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Almost Famous

Almost Famous is 2000 comedy-drama film written and directed by Cameron Crowe. It’s partially based on Cameron Crowe’s own experiences as a teenaged writer for Rolling Stone. Seems to me that Cameron Crowe is a bit of an overachiever. So I have a confession to make. I saw this movie for the first time a week ago. Every time someone has mentioned this movie, I smiled, nodded my head, and pretended to know what everyone was talking about. A good portion of my life has been a lie. I’m sorry.

But I’ve seen it now. It’s a pretty good movie. I understand why it’s still relevant fifteen years later. Almost Famous tells the story of William Miller (played by Patrick Fugit), a high school student who gets tasked with writing an article for Rolling Stone about a band called Stillwater. Stillwater might be a fictional band, but they still rock hard. William goes on tour with the band, while forming a friendship with Penny Lane (played by Kate Hudson in her breakout role), a groupie with a heart of gold, and an uneasy alliance with the various members of Stillwater.

It’s a coming of age story. William learns about life and love, he loses his virginity, and he finds himself. It’s a period piece set in 1973 but it doesn’t feel dated. It has a great soundtrack, filled with tons of real classic rock songs and pseudo classic rock songs written for the movie. It features the best use of Elton John’s “Tiny Dancer” ever put on film. The cast includes a bunch of A-listers before they were super famous like Phillip Seymour Hoffman, Billy Crudup, Frances McDormand, Jason Lee, Zooey Deschanel, Anna Deschanel, Jimmy Fallon, and Rainn Wilson just to name a few.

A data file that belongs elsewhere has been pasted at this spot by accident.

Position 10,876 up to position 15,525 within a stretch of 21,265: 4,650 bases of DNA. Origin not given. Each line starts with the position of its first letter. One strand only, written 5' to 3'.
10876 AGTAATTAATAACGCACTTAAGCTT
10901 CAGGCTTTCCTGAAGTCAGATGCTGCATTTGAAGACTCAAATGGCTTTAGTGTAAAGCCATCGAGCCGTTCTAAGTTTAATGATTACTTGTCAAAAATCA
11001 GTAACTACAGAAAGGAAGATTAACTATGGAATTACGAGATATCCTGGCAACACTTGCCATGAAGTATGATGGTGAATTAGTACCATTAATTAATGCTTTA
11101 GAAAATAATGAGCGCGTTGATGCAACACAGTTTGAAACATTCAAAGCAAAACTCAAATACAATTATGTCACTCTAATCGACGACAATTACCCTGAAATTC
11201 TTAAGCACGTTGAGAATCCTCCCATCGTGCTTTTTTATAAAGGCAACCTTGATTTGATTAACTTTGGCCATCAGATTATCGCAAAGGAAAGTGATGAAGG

The movie has a nice pace in the beginning, but it starts to drag along towards the end. It could have been thirty minutes shorter. They should have skipped most of the stuff that happens after they all sing “Tiny Dancer.” The plot fizzles out and loses momentum. It’s still good though. I would recommend that you watch it if you haven’t yet. Better late than never.

Critically Rated at 13/17

Written, Rated, and Reviewed by Brendan H. Young

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Your Highness (film)

Your Highness is a 2011 stoner comedy/fantasy parody film. It’s almost like a follow-up to Pineapple Express. It has the same director (David Gordon Green) and two of the main actors (Danny McBride and James Franco). But it’s not as funny, not as solid as Pineapple Express. It’s still one of the best sword and sorcery stoner films though.

Danny McBride stars as Thadeous, a lazy prince who is jealous of his older brother Fabious. Fabious (James Franco) is the cliché prince/brave knight, going on quests and rescuing princesses and whatnot. He returns from one such quest with the virgin Belladonna (Zooey Deschanel) from the evil warlock Leezar. Leezar kidnaps her back, and Thadeous is forced to help Fabious on his quest to kill Leezar and get her back. They go on a quest and meet pedophilic wizards, naked nymphs, horny minotaurs, and Natalie Portman.